We have one of those doorbells where you can select the electronic ring. I would much rather hear REAL chimes, but an electronic call is funny to my children and my dh, so that is what I have. My former Marine dh really wanted the doorbell to play the Marine Corps Hymn, but we decided that "call to the post" (Used to call the troops out of the barracks for assembles on the drill field or (as you horse race fans know) the call to the post!) was much more hilarious as the kids charge the door when it rings anyway.
I have been compiling a journal for myself lately to encourage the "inner mommy" in me to "Get Cracking!" I need to seriously motivate myself always to be faithful in my daily duties. I need that "stick-to-ativeness" in every call of my vocation. I need to respond at 3:30 am when my 3yo son calls out for me…no matter how soft the covers are and no matter how sweet that dream is…I have to "arise and go" as the holy dictate goes….and aaaway I go.
I remember an article I read some time ago about this and I was so very pleased to find it again tonight. I think I remember another homeschool mom bringing this into conversation at one time, but for the life of me, I can’t remember who or if this ever happened…
This article speaks to my heart as an inspiration to acknowledge and respond to the extraordinary in the ordinary. The call "to the post", is THAT response to our call to our daily duties…much like the response a monk would have to the call of the monastic bell. This article tells us that the "domestic can be monastic" The experience of young hermit Carl Carretto, alone in the desert, taught an important lesson…the experience brought him to realize that his MOTHER had been living in a domestic monastery all along!!—Here is a bit more:
"the mother who stays home with small children experiences a very real withdrawal from the world. Her existence is definitely monastic. Her tasks and preoccupations remove her from the centres of power and social importance. And she feels it.
Moreover her sustained contact with young children (the mildest of the mild) gives her a privileged opportunity to be in harmony with the mild, that is, to attune herself to the powerlessness rather than to the powerful.
Moreover, the demands of young children also provide her with what St. Bernard, one of the great architects of monasticism, called the "monastic bell". All monasteries have a bell. Bernard, in writing his rules for monasticism, told his monks that whenever the monastic bell rang, they were to drop whatever they were doing and go immediately to the particular activity (prayer, meals, work, study, sleep) to which the bell was summoning them. He was adamant that they respond immediately, stating that if they were writing a letter they were to stop in mid-sentence when the bell rang. The idea in his mind was that when the bell called, it called you to the next task and you were to respond immediately, not because you want to, but because it’s time for that task and time isn’t your time, it’s God’s time. For him, the monastic bell was intended as a discipline to stretch the heart by always taking you beyond your own agenda to God’s agenda.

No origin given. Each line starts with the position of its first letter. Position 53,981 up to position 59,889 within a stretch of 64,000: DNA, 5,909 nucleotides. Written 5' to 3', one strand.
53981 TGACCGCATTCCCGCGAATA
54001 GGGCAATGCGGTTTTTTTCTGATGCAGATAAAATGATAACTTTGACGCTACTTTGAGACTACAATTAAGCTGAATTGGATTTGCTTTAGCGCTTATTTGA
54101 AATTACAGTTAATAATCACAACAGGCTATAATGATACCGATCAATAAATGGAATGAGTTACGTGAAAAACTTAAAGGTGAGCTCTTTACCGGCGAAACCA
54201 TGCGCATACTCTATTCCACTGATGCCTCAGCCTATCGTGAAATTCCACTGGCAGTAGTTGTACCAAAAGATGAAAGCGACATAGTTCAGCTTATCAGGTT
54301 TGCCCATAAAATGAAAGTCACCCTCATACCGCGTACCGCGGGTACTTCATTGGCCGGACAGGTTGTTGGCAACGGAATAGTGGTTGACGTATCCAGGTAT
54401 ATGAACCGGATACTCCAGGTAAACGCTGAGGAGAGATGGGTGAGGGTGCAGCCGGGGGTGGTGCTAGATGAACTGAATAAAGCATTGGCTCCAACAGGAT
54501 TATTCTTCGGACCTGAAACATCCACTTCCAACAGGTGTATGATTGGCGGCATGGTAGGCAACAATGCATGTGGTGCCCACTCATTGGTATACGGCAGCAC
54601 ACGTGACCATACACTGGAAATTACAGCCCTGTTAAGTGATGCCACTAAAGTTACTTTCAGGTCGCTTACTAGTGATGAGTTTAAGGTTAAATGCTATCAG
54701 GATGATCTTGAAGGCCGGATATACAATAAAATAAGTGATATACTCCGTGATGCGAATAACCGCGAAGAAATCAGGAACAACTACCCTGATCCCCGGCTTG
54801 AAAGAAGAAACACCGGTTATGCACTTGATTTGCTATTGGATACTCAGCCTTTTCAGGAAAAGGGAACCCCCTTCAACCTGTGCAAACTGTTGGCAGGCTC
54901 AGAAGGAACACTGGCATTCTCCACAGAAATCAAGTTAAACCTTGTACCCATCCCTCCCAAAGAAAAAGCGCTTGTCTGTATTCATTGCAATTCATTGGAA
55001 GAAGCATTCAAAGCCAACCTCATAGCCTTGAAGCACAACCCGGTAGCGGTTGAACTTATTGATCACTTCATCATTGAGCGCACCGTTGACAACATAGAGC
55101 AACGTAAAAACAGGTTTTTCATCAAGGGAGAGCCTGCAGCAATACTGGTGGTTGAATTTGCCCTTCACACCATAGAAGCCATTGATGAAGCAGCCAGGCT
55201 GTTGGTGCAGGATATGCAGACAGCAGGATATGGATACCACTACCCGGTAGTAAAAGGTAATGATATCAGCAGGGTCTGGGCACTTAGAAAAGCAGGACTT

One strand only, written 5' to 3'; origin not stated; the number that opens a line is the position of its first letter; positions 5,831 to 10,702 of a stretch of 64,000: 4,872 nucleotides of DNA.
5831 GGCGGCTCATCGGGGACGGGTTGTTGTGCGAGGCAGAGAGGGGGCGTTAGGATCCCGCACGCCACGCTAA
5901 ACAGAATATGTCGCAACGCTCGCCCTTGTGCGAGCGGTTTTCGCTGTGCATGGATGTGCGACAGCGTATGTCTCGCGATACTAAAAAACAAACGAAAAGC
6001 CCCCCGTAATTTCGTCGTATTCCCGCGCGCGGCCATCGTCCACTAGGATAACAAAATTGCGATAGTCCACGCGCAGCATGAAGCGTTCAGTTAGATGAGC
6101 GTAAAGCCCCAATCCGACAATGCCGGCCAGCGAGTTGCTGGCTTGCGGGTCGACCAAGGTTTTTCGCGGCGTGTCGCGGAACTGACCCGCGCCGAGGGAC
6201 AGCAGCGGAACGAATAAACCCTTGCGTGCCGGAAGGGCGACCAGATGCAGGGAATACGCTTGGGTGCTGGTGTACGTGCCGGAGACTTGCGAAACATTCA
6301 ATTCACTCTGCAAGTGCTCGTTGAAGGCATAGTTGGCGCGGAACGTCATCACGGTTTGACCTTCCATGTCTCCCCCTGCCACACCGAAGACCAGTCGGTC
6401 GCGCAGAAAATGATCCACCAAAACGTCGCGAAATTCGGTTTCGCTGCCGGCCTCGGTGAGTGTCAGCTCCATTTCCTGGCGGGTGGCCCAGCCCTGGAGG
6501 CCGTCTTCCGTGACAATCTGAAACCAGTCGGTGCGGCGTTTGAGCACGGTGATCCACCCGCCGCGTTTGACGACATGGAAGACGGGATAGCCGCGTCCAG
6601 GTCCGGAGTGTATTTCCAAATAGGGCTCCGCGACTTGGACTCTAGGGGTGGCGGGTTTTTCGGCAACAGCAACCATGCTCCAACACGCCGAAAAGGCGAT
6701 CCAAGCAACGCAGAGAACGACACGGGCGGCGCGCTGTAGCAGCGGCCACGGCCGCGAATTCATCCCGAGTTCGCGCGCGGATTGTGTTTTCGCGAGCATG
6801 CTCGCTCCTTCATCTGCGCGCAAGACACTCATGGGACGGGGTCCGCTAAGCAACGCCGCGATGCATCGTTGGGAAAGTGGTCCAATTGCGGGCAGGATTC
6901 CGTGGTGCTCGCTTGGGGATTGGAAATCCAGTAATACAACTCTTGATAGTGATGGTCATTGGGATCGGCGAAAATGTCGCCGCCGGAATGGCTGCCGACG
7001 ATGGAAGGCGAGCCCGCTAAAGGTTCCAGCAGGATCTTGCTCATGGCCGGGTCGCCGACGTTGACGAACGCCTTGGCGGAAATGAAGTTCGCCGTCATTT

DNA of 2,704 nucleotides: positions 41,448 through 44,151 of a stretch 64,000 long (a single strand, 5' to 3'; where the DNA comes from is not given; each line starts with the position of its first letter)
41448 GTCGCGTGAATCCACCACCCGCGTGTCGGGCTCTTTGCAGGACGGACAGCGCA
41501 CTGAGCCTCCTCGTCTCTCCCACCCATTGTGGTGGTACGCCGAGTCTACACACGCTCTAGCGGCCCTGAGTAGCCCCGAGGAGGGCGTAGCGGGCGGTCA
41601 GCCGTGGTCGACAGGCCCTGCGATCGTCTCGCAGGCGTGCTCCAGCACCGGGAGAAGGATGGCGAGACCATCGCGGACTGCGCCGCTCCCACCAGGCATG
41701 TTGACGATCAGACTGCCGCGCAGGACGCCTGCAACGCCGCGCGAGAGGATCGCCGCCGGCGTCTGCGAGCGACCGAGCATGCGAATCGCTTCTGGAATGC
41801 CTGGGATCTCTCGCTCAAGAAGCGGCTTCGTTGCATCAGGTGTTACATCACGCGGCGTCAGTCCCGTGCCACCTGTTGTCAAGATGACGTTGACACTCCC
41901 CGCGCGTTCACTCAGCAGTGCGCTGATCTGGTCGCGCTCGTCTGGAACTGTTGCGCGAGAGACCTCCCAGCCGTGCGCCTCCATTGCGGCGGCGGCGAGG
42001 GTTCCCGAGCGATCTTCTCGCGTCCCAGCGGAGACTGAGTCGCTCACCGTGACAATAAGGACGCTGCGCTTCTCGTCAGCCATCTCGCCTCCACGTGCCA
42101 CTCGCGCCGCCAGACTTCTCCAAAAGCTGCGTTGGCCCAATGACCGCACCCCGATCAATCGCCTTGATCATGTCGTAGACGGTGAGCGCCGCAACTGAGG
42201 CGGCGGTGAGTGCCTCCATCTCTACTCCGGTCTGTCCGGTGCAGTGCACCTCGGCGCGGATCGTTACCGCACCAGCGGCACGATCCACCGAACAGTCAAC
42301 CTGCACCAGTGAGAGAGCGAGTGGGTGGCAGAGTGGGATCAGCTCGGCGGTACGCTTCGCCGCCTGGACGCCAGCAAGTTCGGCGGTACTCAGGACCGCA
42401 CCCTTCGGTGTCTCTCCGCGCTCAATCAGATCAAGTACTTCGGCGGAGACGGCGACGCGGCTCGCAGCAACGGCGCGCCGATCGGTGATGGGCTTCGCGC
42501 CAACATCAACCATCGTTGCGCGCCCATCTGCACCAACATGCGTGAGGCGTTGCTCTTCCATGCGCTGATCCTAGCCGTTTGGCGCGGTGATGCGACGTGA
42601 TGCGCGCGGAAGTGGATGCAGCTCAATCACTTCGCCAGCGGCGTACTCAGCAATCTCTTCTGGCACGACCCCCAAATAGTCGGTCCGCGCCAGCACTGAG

Hence, a mother raising children, perhaps in a more privileged way even than a professional contemplative, is forced, almost against her will, to constantly stretch her heart. For years, while raising children, her time is never her own, her own needs have to be kept in second place, and every time she turns around a hand is reaching out and demanding something. She hears the monastic bell many times during the day and she has to drop things in mid-sentence and respond, not because she wants to, but because it’s time for that activity and time isn’t her time, but God’s time. The rest of us experience the monastic bell each morning when our alarm clock rings and we get out of bed and ready ourselves for the day, not because we want to, but because it’s time."
In all we do, we must realize that our time is not really our own. All time comes from God and all time belongs to Him. He is very generous with it, but like all things, we must make all of our lives a service of prayer….and I love the term-a domestic monastery… A short time to come "to know, love and serve God" in this world….much as Mother Mary did with the Child Jesus. As Mother Teresa once said…
"Each one of them is Jesus in disguise."
Photo: Norman Rockwell "Mother’s Angels"
Kissing the Face of God by Morgan Weistling